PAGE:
INDIANAPOLIS (BP)–Leaders and participants at the National Fellowship of Hispanic Southern Baptist Churches had a busy Sunday, with activities and discussions stretching past 10 p.m.
Among the discussions: the possibility of forming a national Hispanic convention.
After worshiping with various Indianapolis-area churches on the morning of June 13, many of the fellowship participants attended a luncheon at the Omni Hotel in north Indianapolis to build awareness among Hispanics of the FAITH/Sunday School Evangelism Strategy sponsored by LifeWay Christian Resources of the Southern Baptist Convention.
The fellowship then convened at Northside Baptist Church for activities that began with afternoon workshops on such topics such as worship, missions, finances, leadership and church planting.
The annual business session, where the topic of a possible national convention came up, began at 4:30 p.m. with nearly 50 participants and lasted until 6:30 p.m., with attendance having climbed to nearly 75. The session was called to a close because of the fellowship’s upcoming worship that night.
While several topics were discussed and several motions were voted on, most of the time was spent on the possible redefinition of the Hispanic fellowship as a convention.
The discussion began with a recommendation presented by the fellowship’s judiciary committee, which deals with legal matters and is chaired by Rafael DeArmas, director of missions of Florida’s Peace River Baptist Association.
The recommendation called for the fellowship to approve the use of a copyright symbol for the name “Hispanic Baptist Convention,” providing control of the legal use of the name. The wording of the motion, as cited by DeArmas, stated that “the name of the Fellowship will exist but in the documentation it will add ‘doing business as the Hispanic National Convention © 2004’.”
The judiciary committee presented the recommendation in response to a motion passed by the fellowship last year calling for the committee to investigate the protection of the name “National Hispanic Convention” to preempt its use by entities not affiliated with the Southern Baptist Convention.
Raul Vasquez, director of the Florida Baptist Convention’s language missions division, spoke against the judiciary committee recommendation, saying that “the use of such a name would cause problems with our denomination and would grant much more independence than the fellowship is ready for at this time.”
Julio Fuentes, executive director of the Hispanic fellowship and pastor of the Iglesia Bautista Nueva Vida in Fort Lauderdale, Fla., responded by saying that “the only preoccupation is with the protection of the name.” He noted that a recommendation would be presented at the session addressing “the pros and cons of the issue of becoming a convention,” drawing from a study led by the fellowship’s executive committee.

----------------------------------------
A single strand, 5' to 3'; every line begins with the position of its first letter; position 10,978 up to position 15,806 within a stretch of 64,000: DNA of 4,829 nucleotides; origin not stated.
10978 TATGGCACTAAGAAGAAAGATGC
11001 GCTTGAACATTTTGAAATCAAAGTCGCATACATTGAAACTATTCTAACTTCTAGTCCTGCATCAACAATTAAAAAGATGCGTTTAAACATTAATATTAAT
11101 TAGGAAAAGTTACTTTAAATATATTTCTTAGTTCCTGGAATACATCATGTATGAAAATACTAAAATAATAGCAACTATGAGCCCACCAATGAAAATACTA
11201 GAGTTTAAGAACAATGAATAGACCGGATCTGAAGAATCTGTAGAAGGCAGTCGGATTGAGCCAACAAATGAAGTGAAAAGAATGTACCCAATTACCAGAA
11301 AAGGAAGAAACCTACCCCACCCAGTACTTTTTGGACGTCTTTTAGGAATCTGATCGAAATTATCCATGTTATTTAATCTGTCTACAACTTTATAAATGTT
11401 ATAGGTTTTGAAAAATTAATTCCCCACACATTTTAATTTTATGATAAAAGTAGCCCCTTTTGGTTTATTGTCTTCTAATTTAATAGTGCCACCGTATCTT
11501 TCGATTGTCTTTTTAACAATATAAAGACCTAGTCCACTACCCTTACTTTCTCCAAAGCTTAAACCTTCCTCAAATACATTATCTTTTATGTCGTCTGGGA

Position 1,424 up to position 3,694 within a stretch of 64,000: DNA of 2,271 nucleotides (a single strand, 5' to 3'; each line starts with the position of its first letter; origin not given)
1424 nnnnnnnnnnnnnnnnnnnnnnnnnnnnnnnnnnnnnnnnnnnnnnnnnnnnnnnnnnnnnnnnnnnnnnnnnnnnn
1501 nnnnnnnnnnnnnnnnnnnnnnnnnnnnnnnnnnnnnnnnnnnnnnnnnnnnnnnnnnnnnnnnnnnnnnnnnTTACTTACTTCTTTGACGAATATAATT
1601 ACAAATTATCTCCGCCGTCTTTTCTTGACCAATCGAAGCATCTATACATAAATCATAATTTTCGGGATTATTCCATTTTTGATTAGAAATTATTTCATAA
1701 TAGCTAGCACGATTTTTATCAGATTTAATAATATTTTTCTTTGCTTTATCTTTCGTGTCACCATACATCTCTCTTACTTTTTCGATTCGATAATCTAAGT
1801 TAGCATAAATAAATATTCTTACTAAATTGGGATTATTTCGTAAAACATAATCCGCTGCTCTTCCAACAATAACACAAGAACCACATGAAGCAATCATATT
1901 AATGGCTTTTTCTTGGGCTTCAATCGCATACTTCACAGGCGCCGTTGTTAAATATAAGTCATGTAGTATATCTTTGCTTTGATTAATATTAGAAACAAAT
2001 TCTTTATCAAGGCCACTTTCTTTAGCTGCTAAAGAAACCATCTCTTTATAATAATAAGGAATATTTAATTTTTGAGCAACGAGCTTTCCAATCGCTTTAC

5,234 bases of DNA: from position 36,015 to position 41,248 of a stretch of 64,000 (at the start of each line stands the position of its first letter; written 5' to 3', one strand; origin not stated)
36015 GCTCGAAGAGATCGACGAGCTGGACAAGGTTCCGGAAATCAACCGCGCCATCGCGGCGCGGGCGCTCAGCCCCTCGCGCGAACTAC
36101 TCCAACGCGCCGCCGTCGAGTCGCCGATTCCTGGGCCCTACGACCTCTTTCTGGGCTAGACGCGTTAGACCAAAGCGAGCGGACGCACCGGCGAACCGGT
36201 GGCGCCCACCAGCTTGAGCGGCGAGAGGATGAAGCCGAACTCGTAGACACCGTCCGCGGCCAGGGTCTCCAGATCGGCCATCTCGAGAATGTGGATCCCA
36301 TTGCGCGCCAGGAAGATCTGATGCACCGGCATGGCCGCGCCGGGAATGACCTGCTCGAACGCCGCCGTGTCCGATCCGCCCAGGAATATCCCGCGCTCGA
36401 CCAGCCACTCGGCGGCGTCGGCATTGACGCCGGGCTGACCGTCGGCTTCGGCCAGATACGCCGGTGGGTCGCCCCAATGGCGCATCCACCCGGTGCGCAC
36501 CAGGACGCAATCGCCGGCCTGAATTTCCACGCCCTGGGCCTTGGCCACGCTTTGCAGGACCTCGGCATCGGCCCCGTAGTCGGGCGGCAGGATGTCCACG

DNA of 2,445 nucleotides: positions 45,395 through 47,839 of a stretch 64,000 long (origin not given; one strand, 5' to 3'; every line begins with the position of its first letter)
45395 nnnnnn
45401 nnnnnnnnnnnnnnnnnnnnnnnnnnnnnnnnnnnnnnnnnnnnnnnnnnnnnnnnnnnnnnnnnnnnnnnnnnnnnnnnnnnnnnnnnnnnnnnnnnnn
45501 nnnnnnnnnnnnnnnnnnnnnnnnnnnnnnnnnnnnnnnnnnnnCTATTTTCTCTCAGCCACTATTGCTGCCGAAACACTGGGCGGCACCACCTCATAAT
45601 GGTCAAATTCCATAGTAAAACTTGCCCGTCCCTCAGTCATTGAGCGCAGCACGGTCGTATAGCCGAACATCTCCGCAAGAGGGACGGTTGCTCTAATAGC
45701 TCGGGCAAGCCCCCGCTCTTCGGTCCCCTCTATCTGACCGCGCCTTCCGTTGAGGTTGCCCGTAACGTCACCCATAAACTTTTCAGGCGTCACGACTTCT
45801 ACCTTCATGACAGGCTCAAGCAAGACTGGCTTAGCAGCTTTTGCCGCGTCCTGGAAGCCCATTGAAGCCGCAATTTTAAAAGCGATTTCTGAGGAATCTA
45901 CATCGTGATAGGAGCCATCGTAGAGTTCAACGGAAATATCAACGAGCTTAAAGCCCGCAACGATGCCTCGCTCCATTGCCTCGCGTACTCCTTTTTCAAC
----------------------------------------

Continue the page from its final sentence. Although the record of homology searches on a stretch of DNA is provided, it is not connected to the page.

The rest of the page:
Someone then raised a point of order, noting that the executive committee recommendation Fuentes had referenced about the prospect of becoming a convention should take priority over the judiciary committee’s recommendation concerning the name of a prospective convention.
The participants voted to affirm the point of order and thus the discussion turned to the recommendation framed by the executive committee, which summarized the pros and cons of the fellowship becoming a Hispanic convention. The executive committee report cited historical antecedents and a table of comparisons between the functions of the current fellowship and the functions of a convention. The report concluded that “there is no intrinsic danger in [using] the name ‘convention’ and there exists no rationale which can change the reality that the Fellowship is already functioning as a convention.”
The executive committee recommendation called for the fellowship to finish “the task of a national network as soon as possible and, for the first time, ask the opinion of all of the Southern Baptist Hispanic churches concerning the existence of the Hispanic Baptist Convention of the United States of North America.”
Much heated discussion followed between those for and against the formation of a Hispanic convention.
Most of those who spoke in favor of a convention were pastors of churches across the fellowship who made it clear they felt disenfranchised from the SBC and were in favor of a more mature independent body functioning as a convention much like a state convention.
Most of those who opposed the recommendation, meanwhile, were in some way tied to Southern Baptist denominational service and questioned whether, in fact, Hispanics are disenfranchised in the SBC.
The discussion ended when someone proposed a motion to table the motion due to insufficient time for debate and a lack of information and direction on a matter of such importance. The assembly agreed by voting in favor of a motion to table the discussion until next year and to convene a study group of selected leaders to analyze the issue with more depth and report back to the assembly.
Nine other motions dealing with minor matters were promptly presented and passed.
Herberto Becerra, pastor of First Baptist Church in Plantation, Fla., was elected by acclamation as fellowship president, along with Moises Rodriguez, pastor of Primera Baptist Church in Fort Worth, Texas, as first vice president and Segundo Mir, pastor of a Washington-area Hispanic congregation in Maryland, second vice president.
A worship and preaching celebration followed, marking a second night of celebrating the Hispanic “There Is Life in Jesus” crusade held in four Hispanic churches in Indiana the week prior to the fellowship meeting.